Access to Info Day celebrated all over the world
Celebrations of the first International Day for Universal Access to Information (IDUAI) on September 28 took place in at least 20 countries, kicking off with IPDC Talks at UNESCO’s headquarters on September 26. An exhibition to commemorate the 250th Anniversary of the Freedom of the Press Act passed in 1766 was also jointly organized by the Permanent Delegations of Sweden and Finland. The Act is considered the first constitutionally protected freedom of information legislation in the world.
Countries around the world, including Namibia, Paraguay, Jakarta and Kazakhstan were amongst those commemorating the first International Day for Universal Access to Information, proclaimed by UNESCO in November 2015. IDUAI calls for the promotion freedom of information and right to information laws, open access polices and the relevance of access to information to achieve the 2030 Sustainable Development Goals.
Encouraging countries to adopt Freedom of Information legislation and strengthen existing access to information laws was the focus of the events organized in Afghanistan, Bangladesh, Jordan, Mexico, Mongolia, Madagascar, Morocco and Palestine amongst others. The adoption of freedom of information laws has been a global trend over the last decade with more than 100 countries with access to information laws.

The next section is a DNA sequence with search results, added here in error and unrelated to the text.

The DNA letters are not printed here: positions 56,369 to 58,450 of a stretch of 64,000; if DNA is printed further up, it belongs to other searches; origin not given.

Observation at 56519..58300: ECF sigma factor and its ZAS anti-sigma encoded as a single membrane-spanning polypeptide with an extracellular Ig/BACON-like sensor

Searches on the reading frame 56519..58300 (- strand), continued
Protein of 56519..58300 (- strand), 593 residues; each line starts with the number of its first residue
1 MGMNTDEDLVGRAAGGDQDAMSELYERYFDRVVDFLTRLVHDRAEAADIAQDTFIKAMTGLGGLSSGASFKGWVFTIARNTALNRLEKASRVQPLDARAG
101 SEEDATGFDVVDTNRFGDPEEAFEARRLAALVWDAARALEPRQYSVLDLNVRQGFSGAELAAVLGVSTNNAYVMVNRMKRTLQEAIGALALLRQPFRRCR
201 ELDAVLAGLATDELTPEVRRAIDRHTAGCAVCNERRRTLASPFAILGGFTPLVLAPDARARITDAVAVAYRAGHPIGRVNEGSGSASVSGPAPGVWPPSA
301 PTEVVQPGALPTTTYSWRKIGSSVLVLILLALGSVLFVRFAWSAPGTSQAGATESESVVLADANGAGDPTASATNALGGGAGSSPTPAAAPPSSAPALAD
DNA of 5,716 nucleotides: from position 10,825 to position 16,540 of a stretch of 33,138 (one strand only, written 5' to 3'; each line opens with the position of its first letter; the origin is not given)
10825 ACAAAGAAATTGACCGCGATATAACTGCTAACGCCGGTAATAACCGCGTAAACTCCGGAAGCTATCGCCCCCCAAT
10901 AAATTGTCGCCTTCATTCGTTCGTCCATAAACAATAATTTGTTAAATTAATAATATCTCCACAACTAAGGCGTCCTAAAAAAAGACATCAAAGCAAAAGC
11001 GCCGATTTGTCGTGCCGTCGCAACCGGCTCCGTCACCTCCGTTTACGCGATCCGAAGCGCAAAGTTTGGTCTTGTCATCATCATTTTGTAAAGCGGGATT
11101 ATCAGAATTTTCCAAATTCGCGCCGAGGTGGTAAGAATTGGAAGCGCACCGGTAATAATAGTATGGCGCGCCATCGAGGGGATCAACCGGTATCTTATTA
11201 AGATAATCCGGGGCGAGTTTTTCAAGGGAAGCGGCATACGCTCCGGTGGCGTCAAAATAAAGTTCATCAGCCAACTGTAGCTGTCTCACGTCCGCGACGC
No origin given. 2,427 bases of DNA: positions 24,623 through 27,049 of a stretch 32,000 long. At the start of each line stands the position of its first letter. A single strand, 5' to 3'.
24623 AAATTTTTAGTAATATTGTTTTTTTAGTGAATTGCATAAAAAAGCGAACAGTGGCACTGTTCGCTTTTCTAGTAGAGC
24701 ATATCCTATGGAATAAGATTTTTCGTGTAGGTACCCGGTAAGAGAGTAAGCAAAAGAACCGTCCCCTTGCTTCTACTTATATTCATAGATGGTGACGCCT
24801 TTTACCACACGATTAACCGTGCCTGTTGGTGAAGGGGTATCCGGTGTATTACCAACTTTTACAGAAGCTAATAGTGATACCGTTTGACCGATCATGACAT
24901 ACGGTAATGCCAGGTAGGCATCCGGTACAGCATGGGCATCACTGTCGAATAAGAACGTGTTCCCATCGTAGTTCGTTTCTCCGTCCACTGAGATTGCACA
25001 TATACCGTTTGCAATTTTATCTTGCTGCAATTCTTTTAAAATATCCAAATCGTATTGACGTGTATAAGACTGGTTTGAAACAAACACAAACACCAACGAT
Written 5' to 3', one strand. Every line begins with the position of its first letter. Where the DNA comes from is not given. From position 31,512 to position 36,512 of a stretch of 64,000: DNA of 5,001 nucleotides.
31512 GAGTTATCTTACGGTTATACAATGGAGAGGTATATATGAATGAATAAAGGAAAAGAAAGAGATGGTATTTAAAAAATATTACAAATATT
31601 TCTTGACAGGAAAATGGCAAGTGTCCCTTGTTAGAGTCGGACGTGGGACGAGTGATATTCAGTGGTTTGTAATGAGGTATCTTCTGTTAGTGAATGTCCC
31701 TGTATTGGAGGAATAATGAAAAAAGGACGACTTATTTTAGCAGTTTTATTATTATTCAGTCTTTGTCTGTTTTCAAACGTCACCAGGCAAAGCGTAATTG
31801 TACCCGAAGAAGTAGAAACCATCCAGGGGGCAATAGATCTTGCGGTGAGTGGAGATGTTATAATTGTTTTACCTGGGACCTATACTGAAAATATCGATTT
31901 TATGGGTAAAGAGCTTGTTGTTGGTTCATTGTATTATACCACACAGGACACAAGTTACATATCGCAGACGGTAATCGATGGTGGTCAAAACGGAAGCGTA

The recognition of access to information as a means to achieve the 2030 Sustainable Development Agenda Goals, particularly SDG 16 and its target 10, was the topic of discussion of seminars in South Asia.
Also in this context, an international expert meeting conference was organized in Indonesia by the Global Forum for Media Development to discuss key issues regarding SDG16.10 indicators to better assess progress to its achievement.
Debates around the promotion of open governance and the role of open access policies, documentary heritage and the adoption of ICTs to ensure inclusive, knowledge societies and equal access to women and men were held in Brazil, Cuba, Vietnam and Zimbabwe.
The result of the Day was raised awareness about access to information as a fundamental right and powerful engine for positive change.
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